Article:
Friends and relatives desperately checked hospitals and shelters and pleaded on social media for help finding loved ones missing amid California’s wildfires, with hundreds of people unaccounted for Wednesday.

“We’ve been to 17 evacuation centers. We’ve called probably 12 hospitals. I mean, my whole family, all my friends looking for her,” Jessica Tunis said as she searched for her mother, who was last heard saying “I’m going to die” before the phone at her burning mobile home in Santa Rosa went dead.

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Hours later Wednesday, the daughter texted a reporter to say that the remains of her mother, 69-year-old Linda Tunis, had been found in the ruins of her home.

As of Wednesday, 22 wildfires were burning in Northern California, up from 17 the day before. The blazes killed at least 21 people and destroyed an estimated 3,500 homes and businesses, many of them in California wine country.

How many people were missing was unclear, and officials said the lists could include duplicated names and people who are safe but haven’t told anyone, whether because of the general confusion or because cellphone service is out across wide areas.

“We get calls and people searching for lost folks and they’re not lost, they’re just staying with somebody and we don’t know where it is,” said Napa County Supervisor Brad Wagenknecht.

With many fires still raging out of control, authorities said locating the missing was not their priority.

Sonoma County Sheriff Robert Giordano put the number of people unaccounted for in the hard-hit county at 380 and said officers were starting limited searches in the “cold zones” they could reach.

“We can only get so many places and we have only so many people to work on so many things,” he said. “When you are working on evacuations, those are our first priority in resources.”

As a result, many people turned to social media, posting pleas such as “Looking for my Grandpa Robert,” ″We are looking for our mother Norma” or “I can’t find my mom.” It is an increasingly familiar practice that was seen after Hurricanes Harvey, Irma and Maria and the Las Vegas massacre.

A sobbing Rachael Ingram searched shelters and called hospitals to try to find her friend Mike Grabow, whose home in Santa Rosa was destroyed. She plastered social media with photos of the bearded man as she drove up and down Highway 101 in her pickup.

Privacy rules, she said, prevented shelters from releasing information.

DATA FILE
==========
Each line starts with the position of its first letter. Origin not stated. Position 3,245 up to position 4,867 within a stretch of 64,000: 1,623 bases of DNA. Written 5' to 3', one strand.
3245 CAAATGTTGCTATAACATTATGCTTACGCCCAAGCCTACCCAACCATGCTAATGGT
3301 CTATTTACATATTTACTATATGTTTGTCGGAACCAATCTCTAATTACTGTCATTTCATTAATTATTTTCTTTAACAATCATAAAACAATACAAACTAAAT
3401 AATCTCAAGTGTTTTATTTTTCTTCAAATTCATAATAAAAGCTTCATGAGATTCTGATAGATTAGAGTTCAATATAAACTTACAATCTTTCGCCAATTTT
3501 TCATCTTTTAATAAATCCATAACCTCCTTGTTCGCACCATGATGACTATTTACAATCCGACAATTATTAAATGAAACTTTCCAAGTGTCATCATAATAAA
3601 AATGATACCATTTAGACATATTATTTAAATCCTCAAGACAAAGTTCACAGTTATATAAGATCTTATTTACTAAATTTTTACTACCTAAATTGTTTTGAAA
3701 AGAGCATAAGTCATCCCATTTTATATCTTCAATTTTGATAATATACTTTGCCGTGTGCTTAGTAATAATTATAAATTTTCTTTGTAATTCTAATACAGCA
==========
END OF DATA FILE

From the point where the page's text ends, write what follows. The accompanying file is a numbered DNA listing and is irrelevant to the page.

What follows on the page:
“You can only really leave notes and just try and send essentially a message in a bottle,” she said.

Ingram said she hopes Grabow is simply without a phone or cell service.

“I’ve heard stories of people being relocated to San Francisco and Oakland. I’m hoping for something like that,” she said. “We’re hearing the worst and expecting the best.”

Frances Dinkelspiel, a journalist in Berkeley, turned to social media for help finding her stepbrother Jim Conley after tweeting authorities and getting little help. But it was a round of telephone calls ultimately that led her to him.

A Santa Rosa hospital initially said it had no record of him, but when the family tried again, it was told he had been transferred elsewhere with serious burns.

It was a frustrating experience, Dinkelspiel said, but “I’m glad he’s in a hospital and isn’t lying injured on the side of the road.”

‘Catastrophic event’: Deadly California fires explode again

Northern California Wildfires - Complete Coverage - Photos and Videos
A Cal Fire official looks out at the remains of the Journey’s End mobile home park Wednesday, Oct. 11, 2017, in Santa Rosa, Calif. Blazes burning in Northern California have become some of the deadliest in state history. (AP Photo/Eric Risberg)

The wildfires tearing through California wine country flared anew Wednesday, growing in size and number as authorities issued new evacuation orders and announced that hundreds more homes and businesses had been lost. The death toll climbed to 21 and was expected to rise higher still.

At least 3,500 homes and businesses have been destroyed since the fires started Sunday, making them the third deadliest and most destructive blazes in state history.

“We have had big fires in the past. This is one of the biggest, most serious, and it’s not over,” Gov. Jerry Brown said at a news conference, alongside the state’s top emergency officials, who said that 8,000 firefighters and other personnel were battling the blazes and more resources were pouring in from Oregon, Nevada, Washington and Arizona.